# Classes of finite non-abelian groups with non-trivial center .

I'm looking for an interesting class of finite non-abelian groups with non-trivial center whose representation theory is well-known. In particular, I'm interested in such groups with the additional condition that there is a linear character that is non-trivial on the center of the group.

For example: Consider $\mathcal{D}_{2n}=\left\langle a,b\mid a^n=b^2=1, bab=a^{n-1}\right\rangle$ where $n$ is divisible by $2$ once, then $\ker(\mathcal{D}_{2n})=\left\{1,a^{\frac{n}{2}}\right\}$. There are four linear characters determined by $a\mapsto \pm 1$ and $b\mapsto \pm 1$. The two characters that map $a$ to $-1$ have the value $-1$ on $a^{\frac{n}{2}}$ since $\frac{n}{2}$ is odd. Thus this class satisfies all conditions.

If some other class springs to mind, I would be very interested. I'm not interested in examples found by taking direct sums of easier classes.

• All the linear characters of a finite group $G$ are trivial exactly in the commutator subgroup $G':=[G,G]$, so you want groups such that $Z(G)$ is not contained in the derived group $G'$. If $A$ is an abelian group, then this holds for groups of the form $G=H\times A$ with $H$ arbitrary. – Jyrki Lahtonen Aug 3 '16 at 12:39
• This is an answer! And an excellent one! – P Vanchinathan Aug 3 '16 at 13:19
• @JyrkiLahtonen: Indeed, thank you. That's a nice way of generating examples. Although, not all examples occur in this fashion and I would also be interested in other examples that do not arise in a trivial fashion. But thumps up, very elegant reasoning and also helpful! – Mathematician 42 Aug 3 '16 at 13:45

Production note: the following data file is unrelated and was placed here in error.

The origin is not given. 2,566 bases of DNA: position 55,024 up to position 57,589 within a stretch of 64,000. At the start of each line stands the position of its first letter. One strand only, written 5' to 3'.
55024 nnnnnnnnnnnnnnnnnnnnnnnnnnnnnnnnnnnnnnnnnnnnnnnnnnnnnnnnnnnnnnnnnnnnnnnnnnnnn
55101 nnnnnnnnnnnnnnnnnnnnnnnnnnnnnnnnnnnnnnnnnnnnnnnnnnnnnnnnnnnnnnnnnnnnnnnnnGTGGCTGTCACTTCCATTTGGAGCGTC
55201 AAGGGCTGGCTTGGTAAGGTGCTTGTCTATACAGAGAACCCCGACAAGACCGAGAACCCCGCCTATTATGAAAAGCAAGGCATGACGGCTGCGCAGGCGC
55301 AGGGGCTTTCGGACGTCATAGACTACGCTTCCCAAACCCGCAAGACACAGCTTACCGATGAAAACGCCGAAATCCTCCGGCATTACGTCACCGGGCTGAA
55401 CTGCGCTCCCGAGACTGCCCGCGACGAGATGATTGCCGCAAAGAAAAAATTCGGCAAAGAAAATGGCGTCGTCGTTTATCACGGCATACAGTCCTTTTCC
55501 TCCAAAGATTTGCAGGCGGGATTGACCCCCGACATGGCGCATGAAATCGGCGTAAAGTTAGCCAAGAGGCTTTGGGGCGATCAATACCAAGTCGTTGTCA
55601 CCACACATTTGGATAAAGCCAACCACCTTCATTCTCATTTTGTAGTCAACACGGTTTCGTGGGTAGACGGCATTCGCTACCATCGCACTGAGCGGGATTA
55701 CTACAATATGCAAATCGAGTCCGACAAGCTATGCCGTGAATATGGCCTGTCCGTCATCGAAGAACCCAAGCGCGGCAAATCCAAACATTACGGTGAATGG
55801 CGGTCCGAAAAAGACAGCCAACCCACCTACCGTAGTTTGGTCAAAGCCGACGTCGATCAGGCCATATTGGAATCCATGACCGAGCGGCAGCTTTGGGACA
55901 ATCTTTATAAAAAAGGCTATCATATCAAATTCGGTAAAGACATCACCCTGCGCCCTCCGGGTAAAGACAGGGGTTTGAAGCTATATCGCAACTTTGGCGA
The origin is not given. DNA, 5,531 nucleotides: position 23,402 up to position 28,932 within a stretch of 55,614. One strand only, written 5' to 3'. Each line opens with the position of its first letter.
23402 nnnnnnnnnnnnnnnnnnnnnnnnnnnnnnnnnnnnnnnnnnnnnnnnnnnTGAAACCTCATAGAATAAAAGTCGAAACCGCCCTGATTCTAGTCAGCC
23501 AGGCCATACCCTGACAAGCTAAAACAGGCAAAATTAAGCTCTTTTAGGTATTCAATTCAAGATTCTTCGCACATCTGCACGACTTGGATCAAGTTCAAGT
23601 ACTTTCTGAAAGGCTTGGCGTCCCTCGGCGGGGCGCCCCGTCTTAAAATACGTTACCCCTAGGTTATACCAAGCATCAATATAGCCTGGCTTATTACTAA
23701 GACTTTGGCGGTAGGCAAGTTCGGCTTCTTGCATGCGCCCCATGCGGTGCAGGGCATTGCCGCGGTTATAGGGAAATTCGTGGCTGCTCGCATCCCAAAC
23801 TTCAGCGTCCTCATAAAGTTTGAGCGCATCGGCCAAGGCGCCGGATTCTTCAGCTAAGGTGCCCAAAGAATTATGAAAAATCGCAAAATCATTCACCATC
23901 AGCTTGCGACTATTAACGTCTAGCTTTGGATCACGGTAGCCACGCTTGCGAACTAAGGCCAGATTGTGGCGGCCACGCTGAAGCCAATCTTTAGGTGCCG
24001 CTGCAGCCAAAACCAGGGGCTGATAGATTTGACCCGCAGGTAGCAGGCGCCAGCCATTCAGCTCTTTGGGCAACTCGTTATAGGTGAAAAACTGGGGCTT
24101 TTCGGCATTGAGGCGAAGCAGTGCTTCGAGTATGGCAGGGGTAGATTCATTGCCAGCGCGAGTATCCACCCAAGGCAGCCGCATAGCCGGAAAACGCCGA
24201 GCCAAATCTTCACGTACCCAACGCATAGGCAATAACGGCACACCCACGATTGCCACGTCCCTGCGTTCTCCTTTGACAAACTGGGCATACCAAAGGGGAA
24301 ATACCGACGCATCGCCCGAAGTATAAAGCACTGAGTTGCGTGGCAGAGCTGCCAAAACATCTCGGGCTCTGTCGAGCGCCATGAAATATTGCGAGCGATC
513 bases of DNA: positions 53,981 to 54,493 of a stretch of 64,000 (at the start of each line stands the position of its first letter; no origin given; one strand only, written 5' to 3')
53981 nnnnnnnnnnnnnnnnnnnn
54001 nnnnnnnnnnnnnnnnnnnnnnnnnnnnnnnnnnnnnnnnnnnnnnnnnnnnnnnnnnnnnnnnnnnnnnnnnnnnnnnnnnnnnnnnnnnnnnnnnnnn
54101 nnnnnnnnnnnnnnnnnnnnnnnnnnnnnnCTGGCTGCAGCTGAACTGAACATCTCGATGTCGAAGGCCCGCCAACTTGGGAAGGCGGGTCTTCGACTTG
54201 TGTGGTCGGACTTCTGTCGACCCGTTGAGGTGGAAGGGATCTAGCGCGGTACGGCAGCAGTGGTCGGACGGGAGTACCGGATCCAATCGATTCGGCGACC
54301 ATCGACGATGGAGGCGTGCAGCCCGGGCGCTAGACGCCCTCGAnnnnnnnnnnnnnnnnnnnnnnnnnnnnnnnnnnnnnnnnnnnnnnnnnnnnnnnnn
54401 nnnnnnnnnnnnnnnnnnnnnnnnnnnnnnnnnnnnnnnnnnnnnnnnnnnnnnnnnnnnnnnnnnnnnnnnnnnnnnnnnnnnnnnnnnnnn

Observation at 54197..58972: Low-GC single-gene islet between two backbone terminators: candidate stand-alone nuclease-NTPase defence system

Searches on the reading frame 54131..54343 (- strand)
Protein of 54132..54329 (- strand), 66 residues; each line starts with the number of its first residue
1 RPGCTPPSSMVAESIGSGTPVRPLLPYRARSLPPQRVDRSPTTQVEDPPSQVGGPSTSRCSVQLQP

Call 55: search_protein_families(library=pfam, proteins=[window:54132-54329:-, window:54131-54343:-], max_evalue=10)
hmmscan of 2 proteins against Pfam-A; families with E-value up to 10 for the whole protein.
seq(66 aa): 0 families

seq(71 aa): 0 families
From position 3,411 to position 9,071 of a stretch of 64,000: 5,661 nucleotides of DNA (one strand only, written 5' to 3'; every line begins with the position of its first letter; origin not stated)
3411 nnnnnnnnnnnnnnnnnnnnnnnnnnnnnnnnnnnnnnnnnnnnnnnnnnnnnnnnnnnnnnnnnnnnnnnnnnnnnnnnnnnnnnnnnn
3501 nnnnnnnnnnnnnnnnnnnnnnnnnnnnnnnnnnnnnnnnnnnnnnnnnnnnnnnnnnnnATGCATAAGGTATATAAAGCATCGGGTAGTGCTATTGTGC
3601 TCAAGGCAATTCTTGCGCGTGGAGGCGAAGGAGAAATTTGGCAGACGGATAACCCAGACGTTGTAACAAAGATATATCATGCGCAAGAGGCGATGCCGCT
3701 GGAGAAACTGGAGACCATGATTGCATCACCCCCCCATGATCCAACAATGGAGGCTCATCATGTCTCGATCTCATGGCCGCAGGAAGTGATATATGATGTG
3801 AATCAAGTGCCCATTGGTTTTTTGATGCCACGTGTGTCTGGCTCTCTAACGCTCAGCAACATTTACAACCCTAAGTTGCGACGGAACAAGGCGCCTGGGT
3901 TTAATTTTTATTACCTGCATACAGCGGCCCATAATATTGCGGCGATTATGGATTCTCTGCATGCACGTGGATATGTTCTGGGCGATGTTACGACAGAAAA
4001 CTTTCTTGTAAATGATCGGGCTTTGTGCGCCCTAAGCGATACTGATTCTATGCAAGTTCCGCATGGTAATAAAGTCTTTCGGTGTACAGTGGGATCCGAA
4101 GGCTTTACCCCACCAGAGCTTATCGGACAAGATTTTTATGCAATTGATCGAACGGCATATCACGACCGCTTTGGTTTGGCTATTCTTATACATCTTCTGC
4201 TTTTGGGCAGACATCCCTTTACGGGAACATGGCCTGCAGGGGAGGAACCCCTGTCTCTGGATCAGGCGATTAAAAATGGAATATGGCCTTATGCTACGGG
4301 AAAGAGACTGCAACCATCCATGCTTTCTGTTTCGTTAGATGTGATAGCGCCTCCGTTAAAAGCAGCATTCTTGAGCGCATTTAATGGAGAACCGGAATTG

• I think the problem with giving a general answer is that having a well-known representation theory is not really a well-defined notion. – Tobias Kildetoft Aug 3 '16 at 13:53

It is a fact that all the (complex valued) linear characters of a finite group $G$ are trivial exactly in the commutator subgroup $G':=[G,G]$. Because the target group $GL_1(\Bbb{C})=\Bbb{C}^*$ is abelian, the elements of $G'$ are in the kernel of all the 1-dimensional characters. The reverse inclusion follows from the fact that the quotient $G/G'$ is abelian, and a finite abelian group has enough 1-dimensional characters that only $1_G$ is in the intersection of their kernels.
So you want groups such that $Z(G)$ is not contained in the derived group $G'$. If $A$ is an abelian group, then this holds for groups of the form $G=H\times A$ with $H$ an arbitrary group. Here $G'=H'\times\{1_A\}$ but $\{1_H\}\times A\subseteq Z(G)$, so the criterion is satisfied. Admittedly this is not a very exciting family of examples.
Another family of examples are the groups $G=GL_n(K)$, where $K$ is a finite field. Here $Z(G)$ consists of scalar matrices, and $G'\le SL_n(K)$ (more often than not there is equality). Unless $|K|-1$ is a factor of $n$ there will be scalar matrices with determinants $\neq1$.
• @Mathematician42 The groups $GL_n(K), SL_n(K)$ themselves are finite, and they have interesting complex representations. Admittedly your topic may not be interesting with those groups because there are very few 1-dimensional characters (the derived group is large). – Jyrki Lahtonen Aug 3 '16 at 14:11